But the agency warned growth would begin trailing off thereafter amid rising inflation and interest rates. Federal Reserve officials bore that out in their March meeting, the minutes of which the central bank released Wednesday: They debated the possibility of an overheating economy and the potential need to raise interest rates faster to cool it off.
And the spending that’s juicing growth now means policymakers have fewer options to meet other needs later, like rebuilding infrastructure, funding disaster relief or addressing a recession. “Higher debt loads are associated with slower economic growth for lots of reasons, including that they disrupt the political discussion,” said Vincent Reinhart, chief economist at BNY Mellon AMNA.
Ryan drove the discussion that brought us here. At this time last year, he was working to build support for a border-adjustment tax, which would have generated more than $1 trillion to offset a deep cut to the corporate tax rate. That push collapsed over the summer amid fierce lobbying resistance by the Koch network, big box retailers and others.
But rather than finding another source of revenue of the same scale or trimming the ambitions of the overall effort accordingly, Ryan led fellow House Republicans in passing a deficit-busting tax package — a move the party has defended by asserting extra economic growth would cover the cost.
The CBO report this week blew up that claim, projecting the package, all told, will add $1.9 trillion to the debt over the next decade. Sen. Bob Corker (R-Tenn.) said if that prediction bears out, his vote for the measure “could well be one of the worst votes I’ve made.”
Ryan expresses no such remorse.
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— War threat rattles markets. CNN Money's Matt Egan: "First it was trade wars, now it's real wars. The Dow dropped 219 points on Wednesday on concerns about President Trump's threats to Russia about an airstrike in Syria. Trump warned Russia in a tweet that it should 'get ready,' because bombings 'are coming' to Syria. The S&P 500 and Nasdaq fell about 0.5% apiece... Worries about a conflict in the Middle East rattled the oil market as well. Crude oil prices jumped 2% and topped $67 per barrel for the first time since late 2014. The jump reflected concerns about Syria and a report from Saudi Arabia that it had intercepted missiles headed toward its capital."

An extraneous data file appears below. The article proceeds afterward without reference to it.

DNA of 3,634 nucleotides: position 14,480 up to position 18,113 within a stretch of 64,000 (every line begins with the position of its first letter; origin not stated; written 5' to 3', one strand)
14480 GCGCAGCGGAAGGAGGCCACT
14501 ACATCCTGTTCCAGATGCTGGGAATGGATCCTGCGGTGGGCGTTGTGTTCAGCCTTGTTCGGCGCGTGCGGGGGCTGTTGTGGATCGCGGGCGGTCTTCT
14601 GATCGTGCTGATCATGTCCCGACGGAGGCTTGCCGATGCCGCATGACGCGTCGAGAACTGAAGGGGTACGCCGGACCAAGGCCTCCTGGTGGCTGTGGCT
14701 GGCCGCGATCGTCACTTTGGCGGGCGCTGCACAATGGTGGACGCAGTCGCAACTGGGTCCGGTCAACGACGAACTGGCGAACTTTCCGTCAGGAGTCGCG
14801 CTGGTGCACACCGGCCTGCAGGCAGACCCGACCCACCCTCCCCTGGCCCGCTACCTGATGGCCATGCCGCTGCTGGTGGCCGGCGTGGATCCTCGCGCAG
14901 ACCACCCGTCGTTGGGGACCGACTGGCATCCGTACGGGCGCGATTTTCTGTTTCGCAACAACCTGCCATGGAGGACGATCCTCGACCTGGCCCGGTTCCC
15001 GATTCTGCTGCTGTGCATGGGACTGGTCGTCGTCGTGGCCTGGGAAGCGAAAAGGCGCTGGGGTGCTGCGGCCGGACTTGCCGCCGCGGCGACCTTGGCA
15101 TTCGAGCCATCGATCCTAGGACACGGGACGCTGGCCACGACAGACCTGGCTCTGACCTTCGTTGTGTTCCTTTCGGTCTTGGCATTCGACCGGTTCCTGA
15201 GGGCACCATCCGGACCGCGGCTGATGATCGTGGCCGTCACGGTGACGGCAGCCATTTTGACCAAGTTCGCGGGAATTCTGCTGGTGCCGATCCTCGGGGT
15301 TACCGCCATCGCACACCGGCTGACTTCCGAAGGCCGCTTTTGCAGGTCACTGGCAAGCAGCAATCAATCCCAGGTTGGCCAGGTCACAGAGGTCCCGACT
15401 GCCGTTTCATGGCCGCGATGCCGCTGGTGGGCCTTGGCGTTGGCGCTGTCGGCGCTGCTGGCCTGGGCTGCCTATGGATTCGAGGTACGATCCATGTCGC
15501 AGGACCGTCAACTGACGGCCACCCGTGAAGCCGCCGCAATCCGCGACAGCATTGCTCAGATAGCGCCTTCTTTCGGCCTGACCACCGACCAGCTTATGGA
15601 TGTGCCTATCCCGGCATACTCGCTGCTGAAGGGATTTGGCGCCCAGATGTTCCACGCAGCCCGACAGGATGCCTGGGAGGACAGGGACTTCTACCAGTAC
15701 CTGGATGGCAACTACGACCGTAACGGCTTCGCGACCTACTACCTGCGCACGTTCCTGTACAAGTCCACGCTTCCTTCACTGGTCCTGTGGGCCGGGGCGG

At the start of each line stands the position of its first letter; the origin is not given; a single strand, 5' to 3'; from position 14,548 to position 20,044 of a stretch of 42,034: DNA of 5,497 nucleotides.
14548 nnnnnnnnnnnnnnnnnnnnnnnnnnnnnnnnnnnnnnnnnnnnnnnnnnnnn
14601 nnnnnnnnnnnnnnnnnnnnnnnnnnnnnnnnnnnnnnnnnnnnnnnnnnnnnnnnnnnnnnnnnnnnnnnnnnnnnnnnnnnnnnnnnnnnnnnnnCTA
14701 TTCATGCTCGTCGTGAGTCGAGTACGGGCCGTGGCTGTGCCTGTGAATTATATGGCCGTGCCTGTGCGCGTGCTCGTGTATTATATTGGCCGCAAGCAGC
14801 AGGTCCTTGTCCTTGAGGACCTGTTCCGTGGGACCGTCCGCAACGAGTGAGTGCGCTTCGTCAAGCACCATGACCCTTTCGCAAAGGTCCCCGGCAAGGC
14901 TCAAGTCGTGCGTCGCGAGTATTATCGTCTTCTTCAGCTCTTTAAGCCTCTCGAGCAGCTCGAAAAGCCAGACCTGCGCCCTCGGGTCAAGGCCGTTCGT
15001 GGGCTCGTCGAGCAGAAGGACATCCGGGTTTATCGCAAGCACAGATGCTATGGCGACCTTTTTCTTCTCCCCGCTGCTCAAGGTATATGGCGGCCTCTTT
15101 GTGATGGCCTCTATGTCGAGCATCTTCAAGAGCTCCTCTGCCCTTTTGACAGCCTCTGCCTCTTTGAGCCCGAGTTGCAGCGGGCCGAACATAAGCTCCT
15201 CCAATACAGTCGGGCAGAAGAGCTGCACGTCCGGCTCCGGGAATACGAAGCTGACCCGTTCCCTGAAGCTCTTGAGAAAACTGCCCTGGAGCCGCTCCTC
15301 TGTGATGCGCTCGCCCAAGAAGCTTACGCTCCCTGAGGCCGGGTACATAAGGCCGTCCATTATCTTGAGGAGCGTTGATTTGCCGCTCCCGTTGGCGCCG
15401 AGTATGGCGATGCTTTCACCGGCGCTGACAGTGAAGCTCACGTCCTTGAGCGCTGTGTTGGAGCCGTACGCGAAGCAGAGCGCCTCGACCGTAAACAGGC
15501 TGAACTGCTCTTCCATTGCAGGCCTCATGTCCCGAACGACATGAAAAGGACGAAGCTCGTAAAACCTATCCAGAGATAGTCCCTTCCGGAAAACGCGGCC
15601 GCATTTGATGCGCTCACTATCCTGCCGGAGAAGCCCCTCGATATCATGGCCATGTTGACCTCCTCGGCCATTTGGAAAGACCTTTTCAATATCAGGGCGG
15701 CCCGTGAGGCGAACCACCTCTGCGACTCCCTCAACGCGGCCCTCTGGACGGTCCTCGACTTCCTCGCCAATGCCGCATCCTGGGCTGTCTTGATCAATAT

— A rockier Day Two. Facebook CEO Mark Zuckerberg confronted a tougher crowd on the House side in his second day of congressional testimony. The Post's Tony Romm: "For five hours, Democrats and Republicans on the House Energy and Commerce Committee took turns swiping at Zuckerberg, holding him to 'yes' and 'no' questions and frequently cutting him off -- a tactic that at times appeared to frustrate the Facebook co-founder.
"At one point in the hearing, Zuckerberg acknowledged that his own data had been accessed by Cambridge Analytica. Even as he apologized for the mishap and other recent troubles at Facebook, however, lawmakers repeatedly expressed doubt that the social giant could fix its troubles on its own – and threatened to regulate the company and its tech industry peers."
Here's a transcript.
Admits data collection of non-users. Bloomberg's Sarah Frier and Todd Shields: "Zuckerberg... said Facebook collects information on consumers who aren’t registered as users, acknowledging something that’s been reported but not publicly spelled out by the company. 'In general we collect data on people who are not signed up for Facebook for security purposes,' Zuckerberg said."